Rowman & Littlefield Publishers
Trim: 6 x 9
978-1-4422-7456-3 • Hardback • January 2019 • $38.00 • (£29.00)
978-1-4422-7457-0 • eBook • January 2019 • $36.00 • (£28.00)
Jackie Hogan is professor of sociology and director of the anthropology and Asian studies programs at Bradley University. She is the author of the award-winning Lincoln, Inc.: Selling the Sixteenth President in Contemporary America and Gender, Race, and National Identity: Nations of Flesh and Blood. Her writing has appeared in the Christian Science Monitor, St. Louis Post-Dispatch, Huffington Post, and others.
1 Roots Quests: An Introduction
Evidence and Approach
“We’re Hopelessly Addicted”: The Nature of American Roots Quests
Understanding Roots Quests
2 A Genealogy of American Genealogy
Old World and American Aristocratic Genealogy
American Democratic Genealogy
Eugenic, Nationalistic, and Aspirational Genealogy
Multicultural, Self-Revelatory Genealogy
Why “Quantum” Genealogy?
3 Roots Work: Genealogy across Cultures
The Psychological Effects of Roots Work
The Identity Effects of Roots Work
The Social Order Effects of Roots Work
The Universality of Roots Work: Understanding Homo genealogicus
4 Memory Work in the Age of Quantum Genealogy
Modernity and Memory
The Past Isn’t What It Used to Be
Mortality, Immortality, and Memory
The Working Dead
The Enchanted Dead
Memory Work and Quantum Genealogy
5 The New Blood Quantum: Genetic Genealogy and the Creation of Kinship
Blood, Genetics, and Identity
Genetic Genealogy: The Promises and the Problems
The Dual Potential of Genetic Genealogy
Genetic Genealogy and the Hunger for Substance
Genetic Genealogy and the Creation of Kinship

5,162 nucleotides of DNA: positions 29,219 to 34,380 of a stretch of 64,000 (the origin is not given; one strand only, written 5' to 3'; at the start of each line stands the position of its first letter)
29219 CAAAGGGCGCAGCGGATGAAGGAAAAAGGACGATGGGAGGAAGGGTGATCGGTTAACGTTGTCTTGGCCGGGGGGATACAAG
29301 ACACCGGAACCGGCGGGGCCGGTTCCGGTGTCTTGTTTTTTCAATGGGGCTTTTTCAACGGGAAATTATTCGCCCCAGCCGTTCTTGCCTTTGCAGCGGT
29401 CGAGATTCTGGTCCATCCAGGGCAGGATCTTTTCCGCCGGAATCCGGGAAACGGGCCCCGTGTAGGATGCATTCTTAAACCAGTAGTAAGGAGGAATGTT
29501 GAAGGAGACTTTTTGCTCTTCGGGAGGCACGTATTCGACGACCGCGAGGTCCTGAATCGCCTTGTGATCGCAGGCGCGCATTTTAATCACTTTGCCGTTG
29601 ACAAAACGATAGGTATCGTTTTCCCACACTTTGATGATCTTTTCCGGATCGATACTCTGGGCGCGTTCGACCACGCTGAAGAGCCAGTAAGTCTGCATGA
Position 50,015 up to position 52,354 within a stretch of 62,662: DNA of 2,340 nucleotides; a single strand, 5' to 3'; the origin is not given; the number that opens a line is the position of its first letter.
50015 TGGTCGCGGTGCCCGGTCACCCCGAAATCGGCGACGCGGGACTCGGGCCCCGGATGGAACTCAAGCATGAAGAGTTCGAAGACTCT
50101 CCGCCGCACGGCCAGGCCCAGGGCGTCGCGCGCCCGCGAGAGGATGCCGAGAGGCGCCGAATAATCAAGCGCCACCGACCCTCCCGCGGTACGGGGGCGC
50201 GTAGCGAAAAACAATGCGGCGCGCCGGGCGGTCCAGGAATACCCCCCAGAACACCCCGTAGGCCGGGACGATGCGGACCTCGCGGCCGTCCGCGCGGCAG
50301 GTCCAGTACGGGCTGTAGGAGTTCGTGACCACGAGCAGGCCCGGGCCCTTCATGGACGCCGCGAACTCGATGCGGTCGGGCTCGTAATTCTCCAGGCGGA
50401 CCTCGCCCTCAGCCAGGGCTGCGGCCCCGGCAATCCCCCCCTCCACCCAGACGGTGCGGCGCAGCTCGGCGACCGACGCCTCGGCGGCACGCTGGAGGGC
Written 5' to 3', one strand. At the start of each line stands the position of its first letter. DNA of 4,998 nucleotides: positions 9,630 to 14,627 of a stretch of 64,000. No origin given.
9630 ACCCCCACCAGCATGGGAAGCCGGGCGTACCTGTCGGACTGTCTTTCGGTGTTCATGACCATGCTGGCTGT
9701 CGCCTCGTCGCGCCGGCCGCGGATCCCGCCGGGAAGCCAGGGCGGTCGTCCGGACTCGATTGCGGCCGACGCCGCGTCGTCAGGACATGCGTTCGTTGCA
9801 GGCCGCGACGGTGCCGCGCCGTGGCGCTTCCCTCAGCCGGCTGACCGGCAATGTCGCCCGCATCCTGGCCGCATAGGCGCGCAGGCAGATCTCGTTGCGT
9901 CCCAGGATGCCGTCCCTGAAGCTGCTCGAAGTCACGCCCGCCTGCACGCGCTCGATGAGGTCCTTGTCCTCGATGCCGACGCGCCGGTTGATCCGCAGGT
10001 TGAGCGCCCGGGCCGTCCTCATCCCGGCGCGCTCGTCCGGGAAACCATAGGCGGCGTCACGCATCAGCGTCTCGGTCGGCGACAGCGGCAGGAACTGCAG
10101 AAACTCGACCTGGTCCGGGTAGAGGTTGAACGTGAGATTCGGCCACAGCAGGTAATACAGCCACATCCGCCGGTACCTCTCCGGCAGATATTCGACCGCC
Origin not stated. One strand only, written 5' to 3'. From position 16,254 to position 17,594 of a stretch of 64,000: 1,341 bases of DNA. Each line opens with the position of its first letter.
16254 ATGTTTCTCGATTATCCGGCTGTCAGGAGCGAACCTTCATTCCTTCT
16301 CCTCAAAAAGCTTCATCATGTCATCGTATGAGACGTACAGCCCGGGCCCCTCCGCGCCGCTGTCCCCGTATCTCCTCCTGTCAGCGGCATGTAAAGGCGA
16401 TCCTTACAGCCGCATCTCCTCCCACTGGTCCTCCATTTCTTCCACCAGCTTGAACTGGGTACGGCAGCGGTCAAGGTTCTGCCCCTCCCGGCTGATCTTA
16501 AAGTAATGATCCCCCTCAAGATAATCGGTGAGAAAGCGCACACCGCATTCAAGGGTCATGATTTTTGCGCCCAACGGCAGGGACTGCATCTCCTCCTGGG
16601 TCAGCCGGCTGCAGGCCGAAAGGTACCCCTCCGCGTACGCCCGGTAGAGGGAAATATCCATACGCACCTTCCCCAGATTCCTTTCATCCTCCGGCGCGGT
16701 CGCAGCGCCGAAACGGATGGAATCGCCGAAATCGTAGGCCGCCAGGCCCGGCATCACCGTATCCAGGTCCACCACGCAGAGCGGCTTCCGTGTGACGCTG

6 Who Do We Think We Are? Televised Roots Quests
The Anatomy of the Televised Roots Quest
And the Moral of the Story Is . . .
Televised Roots Quests: “Fabulous” and Flawed
Virtual Realities, Virtual Identities, and Virtual Kinship
7 In Search of the “Living Dead”: Ancestors, Zombies, and American Roots Quests
“They’re Hoping We Don’t Forget Them”: The Sacralization of American Genealogy
“Turn the Heart of the Children to Their Fathers”: The LDS Genealogical Mission
Zombies and Roots Quests: A Sign of the Times?
8 Imagined Homes: Roots Tourism and the Quest for Self
Irish Gatherings and African Homecomings
9 Our Ancestors, Ourselves: Roots and Identity in an Age of Rootlessness
Roots Quests and the Commodification of Identity
[Hogan] presents a well-researched treatise on various aspects of genealogy. Rather than a how-to, this is an in-depth exploration of the emotional, social, philosophical, and psychological reasons why people want to know where they came from. . . . The end result of a true roots quest, then, is not so much about solving a mystery as it is about deepening one's self-identity and sense of belonging. Additionally, readers will discover the limits of DNA testing and why vast differences separate a tourist searching for her Irish roots versus someone searching for his Ghanaian ones. . . . a rich addition. — Booklist